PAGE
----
Feature

Living with unions in higher education

Colleges and universities offer tips on managing unionizing efforts on campus

The temperature around higher education unionizing efforts often runs hot. Officials are reluctant to have outside labor groups on campus or to relinquish control over important personnel decisions—including pay, benefits and other sensitive employee issues. But should higher ed leaders fear unionization efforts?

From mumps to chlamydia

An array of other diseases that may impact a campus

Although flu is the most common infectious disease on college campuses, trailing not far behind it is chlamydia, one of the sexually transmitted diseases most prevalent among young adults.

To help diagnose and treat students for the disease, which can cause infertility in women, the University of Missouri in Columbia has offered free testing events for both chlamydia and gonorrhea at several locations on campus and in the community. Triggered by the CDC’s “GYT” (Get Yourself Tested) initiative, the university last fall increased the testing to twice a month.

Higher ed thought leaders forecast 2015 trends

Presidents and other thought leaders look ahead on cost, technology and learning

Presidents and other thought leaders look ahead on cost, technology, learning and the other big issues in higher education.

Outlook on technology: Tech renaissance

A more robust, post-MOOC phase of online learning on the horizon in higher ed

What cutting-edge devices are going to demand campus bandwidth in the near future? The 21st century versions of two old stand-bys: the refrigerator and the wrist watch. Sure, there will still be plenty of laptops, tablets and smartphones crowding the Wi-Fi, but the “internet of things” and wearable technology are coming to campus, forcing CIOs to yet again boost the power of their networks.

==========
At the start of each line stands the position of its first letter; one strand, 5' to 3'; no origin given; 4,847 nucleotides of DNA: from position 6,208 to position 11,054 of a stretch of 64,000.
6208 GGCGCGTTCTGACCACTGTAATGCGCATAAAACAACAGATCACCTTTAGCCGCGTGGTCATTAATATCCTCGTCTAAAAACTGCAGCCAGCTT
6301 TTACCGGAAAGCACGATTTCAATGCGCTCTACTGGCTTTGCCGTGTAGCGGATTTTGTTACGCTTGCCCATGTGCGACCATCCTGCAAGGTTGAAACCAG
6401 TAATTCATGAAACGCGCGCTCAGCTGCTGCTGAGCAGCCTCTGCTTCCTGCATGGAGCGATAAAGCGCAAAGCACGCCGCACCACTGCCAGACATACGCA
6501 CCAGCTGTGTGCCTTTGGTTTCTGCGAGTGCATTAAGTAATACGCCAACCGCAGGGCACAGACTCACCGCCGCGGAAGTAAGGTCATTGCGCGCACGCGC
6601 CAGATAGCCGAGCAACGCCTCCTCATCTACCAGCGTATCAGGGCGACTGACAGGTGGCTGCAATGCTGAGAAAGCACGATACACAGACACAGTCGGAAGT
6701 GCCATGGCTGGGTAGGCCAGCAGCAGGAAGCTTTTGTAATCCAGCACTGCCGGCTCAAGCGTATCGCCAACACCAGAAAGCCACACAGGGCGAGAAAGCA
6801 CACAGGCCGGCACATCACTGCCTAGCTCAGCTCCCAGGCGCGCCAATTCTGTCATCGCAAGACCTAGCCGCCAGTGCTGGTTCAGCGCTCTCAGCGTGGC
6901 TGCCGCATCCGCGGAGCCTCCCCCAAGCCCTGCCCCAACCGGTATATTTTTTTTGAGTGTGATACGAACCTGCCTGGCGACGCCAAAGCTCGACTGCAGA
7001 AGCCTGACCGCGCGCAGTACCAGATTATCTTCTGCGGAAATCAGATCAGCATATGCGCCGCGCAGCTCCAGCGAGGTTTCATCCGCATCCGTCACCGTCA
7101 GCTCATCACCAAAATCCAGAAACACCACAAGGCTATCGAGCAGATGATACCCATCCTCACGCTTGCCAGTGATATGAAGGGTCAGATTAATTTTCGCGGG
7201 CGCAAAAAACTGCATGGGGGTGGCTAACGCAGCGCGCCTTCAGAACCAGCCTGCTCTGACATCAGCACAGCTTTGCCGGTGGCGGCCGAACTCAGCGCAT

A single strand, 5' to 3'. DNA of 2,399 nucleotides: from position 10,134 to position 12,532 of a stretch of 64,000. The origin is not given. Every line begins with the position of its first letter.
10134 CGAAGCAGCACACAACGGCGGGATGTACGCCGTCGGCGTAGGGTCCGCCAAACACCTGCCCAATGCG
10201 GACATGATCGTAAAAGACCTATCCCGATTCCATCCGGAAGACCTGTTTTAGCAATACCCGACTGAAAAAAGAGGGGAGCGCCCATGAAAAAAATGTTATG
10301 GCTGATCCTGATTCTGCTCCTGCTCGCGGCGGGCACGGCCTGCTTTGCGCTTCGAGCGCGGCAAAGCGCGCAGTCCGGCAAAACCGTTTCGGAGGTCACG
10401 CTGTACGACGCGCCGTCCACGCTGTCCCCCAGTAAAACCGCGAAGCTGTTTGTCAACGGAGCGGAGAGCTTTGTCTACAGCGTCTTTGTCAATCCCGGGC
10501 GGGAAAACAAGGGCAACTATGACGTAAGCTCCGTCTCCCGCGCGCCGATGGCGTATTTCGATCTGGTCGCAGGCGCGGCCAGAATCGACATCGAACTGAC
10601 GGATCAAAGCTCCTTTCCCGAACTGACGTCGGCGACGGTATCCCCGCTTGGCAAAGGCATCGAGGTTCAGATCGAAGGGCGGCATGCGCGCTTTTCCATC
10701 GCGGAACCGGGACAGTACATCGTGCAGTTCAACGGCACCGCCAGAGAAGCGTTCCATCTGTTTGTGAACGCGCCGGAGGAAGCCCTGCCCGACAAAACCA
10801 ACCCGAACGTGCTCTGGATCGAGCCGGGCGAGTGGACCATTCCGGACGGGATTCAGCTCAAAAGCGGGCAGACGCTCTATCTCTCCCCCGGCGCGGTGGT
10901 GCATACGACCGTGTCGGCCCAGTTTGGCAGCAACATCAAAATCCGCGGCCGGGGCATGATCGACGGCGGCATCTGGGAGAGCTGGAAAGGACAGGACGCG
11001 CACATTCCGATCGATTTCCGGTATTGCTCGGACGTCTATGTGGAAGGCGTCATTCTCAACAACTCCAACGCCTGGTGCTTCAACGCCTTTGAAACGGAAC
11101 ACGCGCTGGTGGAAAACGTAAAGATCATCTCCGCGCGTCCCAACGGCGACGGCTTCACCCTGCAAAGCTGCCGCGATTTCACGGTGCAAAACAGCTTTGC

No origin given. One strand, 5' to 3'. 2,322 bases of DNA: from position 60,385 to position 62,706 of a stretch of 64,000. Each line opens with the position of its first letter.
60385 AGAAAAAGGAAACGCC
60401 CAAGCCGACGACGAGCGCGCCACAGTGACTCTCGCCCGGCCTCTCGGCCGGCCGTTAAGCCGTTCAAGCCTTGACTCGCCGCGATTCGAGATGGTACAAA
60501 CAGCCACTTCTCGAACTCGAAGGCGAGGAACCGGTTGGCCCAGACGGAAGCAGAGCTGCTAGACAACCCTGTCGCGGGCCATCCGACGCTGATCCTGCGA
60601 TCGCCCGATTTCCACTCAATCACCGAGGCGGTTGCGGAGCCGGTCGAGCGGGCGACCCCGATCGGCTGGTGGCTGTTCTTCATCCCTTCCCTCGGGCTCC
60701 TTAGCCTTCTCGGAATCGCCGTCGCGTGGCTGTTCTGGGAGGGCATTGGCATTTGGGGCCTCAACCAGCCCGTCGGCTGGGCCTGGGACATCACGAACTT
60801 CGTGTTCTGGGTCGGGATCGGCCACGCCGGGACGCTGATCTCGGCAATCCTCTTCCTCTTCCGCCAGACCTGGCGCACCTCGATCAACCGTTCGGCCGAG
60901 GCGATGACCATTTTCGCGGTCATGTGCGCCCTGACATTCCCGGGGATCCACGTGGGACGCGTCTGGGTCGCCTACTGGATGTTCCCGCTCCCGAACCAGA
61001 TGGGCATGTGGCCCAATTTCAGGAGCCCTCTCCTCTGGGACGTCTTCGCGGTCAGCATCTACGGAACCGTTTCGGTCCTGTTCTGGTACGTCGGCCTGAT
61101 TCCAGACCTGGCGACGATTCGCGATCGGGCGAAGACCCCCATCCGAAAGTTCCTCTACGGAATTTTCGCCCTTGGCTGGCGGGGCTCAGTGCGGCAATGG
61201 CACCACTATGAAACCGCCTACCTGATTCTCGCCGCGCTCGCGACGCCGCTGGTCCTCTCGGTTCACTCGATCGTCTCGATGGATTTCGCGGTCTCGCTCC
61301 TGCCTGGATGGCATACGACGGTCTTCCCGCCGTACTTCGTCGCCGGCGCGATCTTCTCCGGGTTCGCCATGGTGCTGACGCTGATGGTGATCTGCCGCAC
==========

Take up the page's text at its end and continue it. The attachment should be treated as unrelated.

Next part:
Tech funds target academics and networks

Nearly half of higher ed leaders surveyed expect overall tech spending to increase at their schools

Many institutions expect to make significant investments in academic technology, Wi-Fi connections and network security in 2015.

Of the higher ed leaders who responded to a UB survey, nearly half expect overall tech spending to increase at their schools, while another 40 percent said it will stay the same. Perhaps surprisingly, a full 11 percent expect tech spending to decrease.

Outlook on finance: Accountability and transparency

Campus leaders preparing to meet the challenges of increased scrutiny around financial issues

Multiple forces are pushing institutions to change from the financial status quo. Institutions are feeling more pressure to advocate for state higher ed funding, prove their value to students and support the simplification of debt repayment. Yet some campus leaders might just be fine with the opportunities that scrutiny can bring, and in many cases, administrators are meeting those challenges.

Outlook on enrollment: Perfect storm of challenges ahead

Higher ed leaders in 2015 will have to step up efforts to retain students, do a better job of marketing their sticker prices and prove their institutions’ value

From declining numbers of traditional-age high school graduates and changing student demographics, to the overall concern among consumers about the value of a higher education, anxiety will haunt enrollment administrators moving forward.

Outlook on facilities: Campus space-shapers

Shifts in enrollment and the labor market having a big impact on campus construction

In many ways, 2015 will look a lot like 2014 with respect to facilities. But there are trends impacting the creation and use of physical space on virtually every college and university campus. Institutions will be curbing new construction activity, getting creative about funding, paying more attention to overdue maintenance, and planning more for mixed-use facilities.

Higher ed leaders pick favorite products

Presenting the 2014 University Business Readers’ Choice Top Products

University Business is proud to announce this year’s Readers’ Choice Top Products. College and university leaders from across the country have nominated the products they are using to operate their institutions more efficiently and enhance students’ experiences.

Growth areas: Student enrollment and success

Fifty-six percent of respondents say overall enrollment will grow modestly in 2015

Colleges and universities expect to add students in 2015, though no institutions anticipate significant growth or decline in any enrollment sectors, according to a UB survey of higher ed administrators

Fifty-six percent of respondents say overall enrollment will grow modestly in 2015, while only 11 percent are bracing for modest decreases. No respondents anticipate significant decreases.

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